(i.m. Ian Armstrong Black, d. 1971)
Distinguished scientist, to whom I greatly defer
(old man, moreover, whom I dearly love),
I walk today in Kew Gardens, in sunlight the colour of honey
which flows from the cold autumnal blue of the heavens to light these tans and golds,
these ripe corn and leather and sunset colours of the East Asian liriodendrons,
of the beeches and maples and plum-trees and the stubborn green banks of
the holly hedges –
and you walk always beside me, you with your knowledge of names
and your clairvoyant gaze, in what for me is sheer panorama
seeing the net or web of connectedness. But today it is I who speak
(and you are long dead, but it is to you I say it):
‘The leaves are green in summer because of chlorophyll
and the flowers are bright to lure the pollinators,
and without remainder (so you have often told me)
these marvellous things that shock the heart the head can account for.
But I want to sing an excess that is not so simply explainable,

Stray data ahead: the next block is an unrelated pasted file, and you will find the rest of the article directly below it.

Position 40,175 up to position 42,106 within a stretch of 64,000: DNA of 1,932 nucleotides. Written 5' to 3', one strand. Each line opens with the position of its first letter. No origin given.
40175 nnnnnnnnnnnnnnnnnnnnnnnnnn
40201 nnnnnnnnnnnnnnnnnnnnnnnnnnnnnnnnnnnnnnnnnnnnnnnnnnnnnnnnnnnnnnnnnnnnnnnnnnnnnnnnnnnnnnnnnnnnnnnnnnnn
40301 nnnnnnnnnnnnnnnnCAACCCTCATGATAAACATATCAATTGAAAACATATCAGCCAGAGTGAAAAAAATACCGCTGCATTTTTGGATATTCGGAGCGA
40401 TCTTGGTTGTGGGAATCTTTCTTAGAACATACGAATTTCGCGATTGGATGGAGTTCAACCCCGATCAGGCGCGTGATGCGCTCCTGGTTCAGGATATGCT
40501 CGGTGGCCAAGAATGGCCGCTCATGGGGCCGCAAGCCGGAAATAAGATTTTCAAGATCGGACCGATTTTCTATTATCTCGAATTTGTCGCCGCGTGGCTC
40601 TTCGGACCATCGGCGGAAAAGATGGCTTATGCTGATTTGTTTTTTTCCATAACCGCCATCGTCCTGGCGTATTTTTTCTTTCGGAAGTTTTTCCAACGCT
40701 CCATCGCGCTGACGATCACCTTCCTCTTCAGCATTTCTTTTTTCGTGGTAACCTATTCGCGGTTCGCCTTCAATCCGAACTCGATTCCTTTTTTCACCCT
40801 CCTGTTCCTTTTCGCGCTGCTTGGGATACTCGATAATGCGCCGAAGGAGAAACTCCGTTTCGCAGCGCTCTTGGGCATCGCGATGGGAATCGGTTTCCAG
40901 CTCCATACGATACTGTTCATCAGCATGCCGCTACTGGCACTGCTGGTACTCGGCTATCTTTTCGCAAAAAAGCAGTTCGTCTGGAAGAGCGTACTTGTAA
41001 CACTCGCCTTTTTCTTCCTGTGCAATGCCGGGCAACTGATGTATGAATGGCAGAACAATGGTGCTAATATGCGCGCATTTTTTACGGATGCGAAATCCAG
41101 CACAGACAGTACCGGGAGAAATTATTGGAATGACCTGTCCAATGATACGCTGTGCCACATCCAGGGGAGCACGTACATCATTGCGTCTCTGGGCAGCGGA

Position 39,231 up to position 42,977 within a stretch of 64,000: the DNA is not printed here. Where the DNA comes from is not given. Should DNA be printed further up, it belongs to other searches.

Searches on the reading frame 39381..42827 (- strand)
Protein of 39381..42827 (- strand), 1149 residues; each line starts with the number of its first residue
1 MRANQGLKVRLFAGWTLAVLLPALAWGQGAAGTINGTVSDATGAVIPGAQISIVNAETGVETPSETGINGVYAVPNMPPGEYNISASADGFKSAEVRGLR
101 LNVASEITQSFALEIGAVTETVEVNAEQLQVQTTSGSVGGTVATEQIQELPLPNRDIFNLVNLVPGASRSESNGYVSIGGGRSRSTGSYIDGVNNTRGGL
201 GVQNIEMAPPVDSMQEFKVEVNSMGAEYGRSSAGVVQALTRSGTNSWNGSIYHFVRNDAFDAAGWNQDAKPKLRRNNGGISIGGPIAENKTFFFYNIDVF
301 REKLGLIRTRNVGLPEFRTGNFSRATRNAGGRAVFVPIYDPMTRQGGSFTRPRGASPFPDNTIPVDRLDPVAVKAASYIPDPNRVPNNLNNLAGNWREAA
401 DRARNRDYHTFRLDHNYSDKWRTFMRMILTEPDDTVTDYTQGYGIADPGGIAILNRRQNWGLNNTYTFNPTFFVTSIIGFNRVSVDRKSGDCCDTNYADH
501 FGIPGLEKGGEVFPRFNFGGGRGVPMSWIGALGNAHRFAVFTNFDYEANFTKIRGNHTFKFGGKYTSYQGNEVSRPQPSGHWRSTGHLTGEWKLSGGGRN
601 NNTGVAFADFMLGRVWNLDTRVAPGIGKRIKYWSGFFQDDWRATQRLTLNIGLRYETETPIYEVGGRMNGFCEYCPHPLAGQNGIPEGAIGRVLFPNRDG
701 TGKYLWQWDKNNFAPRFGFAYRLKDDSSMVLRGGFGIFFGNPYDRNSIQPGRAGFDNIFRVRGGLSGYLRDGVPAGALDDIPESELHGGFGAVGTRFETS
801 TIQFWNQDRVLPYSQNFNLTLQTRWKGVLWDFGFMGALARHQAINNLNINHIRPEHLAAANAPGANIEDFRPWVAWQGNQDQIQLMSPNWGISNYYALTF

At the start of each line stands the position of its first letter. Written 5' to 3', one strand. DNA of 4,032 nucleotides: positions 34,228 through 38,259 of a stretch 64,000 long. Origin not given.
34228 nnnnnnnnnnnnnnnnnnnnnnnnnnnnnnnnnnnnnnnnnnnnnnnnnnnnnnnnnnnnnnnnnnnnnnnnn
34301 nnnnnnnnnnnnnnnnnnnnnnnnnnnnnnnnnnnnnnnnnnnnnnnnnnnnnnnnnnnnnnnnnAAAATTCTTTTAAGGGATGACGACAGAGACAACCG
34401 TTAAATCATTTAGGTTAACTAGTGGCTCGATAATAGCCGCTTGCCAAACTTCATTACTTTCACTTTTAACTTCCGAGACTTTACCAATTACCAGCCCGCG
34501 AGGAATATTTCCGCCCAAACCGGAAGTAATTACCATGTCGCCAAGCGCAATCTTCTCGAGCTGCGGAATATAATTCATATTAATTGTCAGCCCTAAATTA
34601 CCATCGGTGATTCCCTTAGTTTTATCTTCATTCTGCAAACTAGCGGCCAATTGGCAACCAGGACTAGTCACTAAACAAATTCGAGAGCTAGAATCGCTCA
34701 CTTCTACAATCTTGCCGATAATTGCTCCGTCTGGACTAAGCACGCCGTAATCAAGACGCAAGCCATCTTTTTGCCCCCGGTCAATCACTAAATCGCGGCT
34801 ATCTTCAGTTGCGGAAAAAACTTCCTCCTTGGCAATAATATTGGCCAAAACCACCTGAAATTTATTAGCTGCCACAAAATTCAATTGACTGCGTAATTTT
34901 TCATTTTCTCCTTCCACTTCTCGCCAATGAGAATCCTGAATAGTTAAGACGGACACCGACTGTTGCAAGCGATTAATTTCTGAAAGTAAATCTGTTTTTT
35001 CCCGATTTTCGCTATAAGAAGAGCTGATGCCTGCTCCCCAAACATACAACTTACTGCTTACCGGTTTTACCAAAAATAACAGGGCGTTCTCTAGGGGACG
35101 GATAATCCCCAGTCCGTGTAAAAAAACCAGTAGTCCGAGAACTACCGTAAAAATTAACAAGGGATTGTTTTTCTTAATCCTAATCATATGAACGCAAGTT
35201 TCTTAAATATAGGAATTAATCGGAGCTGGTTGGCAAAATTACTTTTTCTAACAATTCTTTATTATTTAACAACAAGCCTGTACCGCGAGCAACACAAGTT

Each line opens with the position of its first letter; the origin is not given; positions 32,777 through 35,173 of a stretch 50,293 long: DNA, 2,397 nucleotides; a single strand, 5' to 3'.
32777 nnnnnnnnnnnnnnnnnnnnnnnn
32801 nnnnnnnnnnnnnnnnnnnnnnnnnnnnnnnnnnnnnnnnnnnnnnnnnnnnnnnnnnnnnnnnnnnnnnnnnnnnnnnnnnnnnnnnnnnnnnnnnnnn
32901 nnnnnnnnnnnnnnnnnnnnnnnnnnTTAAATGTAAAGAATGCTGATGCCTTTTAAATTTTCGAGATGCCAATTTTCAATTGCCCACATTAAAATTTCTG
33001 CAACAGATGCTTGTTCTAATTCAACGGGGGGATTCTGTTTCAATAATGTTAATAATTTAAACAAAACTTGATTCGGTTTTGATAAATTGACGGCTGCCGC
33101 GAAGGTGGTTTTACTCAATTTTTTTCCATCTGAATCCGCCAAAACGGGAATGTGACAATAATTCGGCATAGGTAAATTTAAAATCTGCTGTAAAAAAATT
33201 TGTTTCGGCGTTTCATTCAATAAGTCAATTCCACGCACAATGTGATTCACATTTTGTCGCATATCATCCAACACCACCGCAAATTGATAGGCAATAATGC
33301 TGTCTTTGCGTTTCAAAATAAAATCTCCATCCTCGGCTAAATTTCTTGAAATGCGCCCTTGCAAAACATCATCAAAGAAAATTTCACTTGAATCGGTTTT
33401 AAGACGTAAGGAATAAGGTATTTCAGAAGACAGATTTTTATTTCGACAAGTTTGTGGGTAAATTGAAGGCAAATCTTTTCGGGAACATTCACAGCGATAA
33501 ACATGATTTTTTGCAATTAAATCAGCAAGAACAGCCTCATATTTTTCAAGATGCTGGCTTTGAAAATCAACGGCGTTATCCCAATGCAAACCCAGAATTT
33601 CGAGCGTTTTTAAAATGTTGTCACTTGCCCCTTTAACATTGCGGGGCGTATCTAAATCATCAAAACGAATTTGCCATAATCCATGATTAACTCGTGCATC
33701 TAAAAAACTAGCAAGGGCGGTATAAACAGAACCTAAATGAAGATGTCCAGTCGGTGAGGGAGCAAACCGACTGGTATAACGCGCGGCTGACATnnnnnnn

to say that the beauty of the autumn is a redundant beauty,
that the sky had no need to be this particular shade of blue,
nor the maple to die in flames of this particular yellow,
nor the heart to respond with an ecstasy that does not beget children.
I want to say that I do not believe your science
although I believe every word of it, and intend to understand it;
that although I rate that unwavering gaze higher than almost everything,
there is another sense, a hearing, to which I more deeply attend.
Thus I withstand and contradict you, I, your child,
who have inherited from you the passion that causes me to oppose you.’
by D M Black, for his father.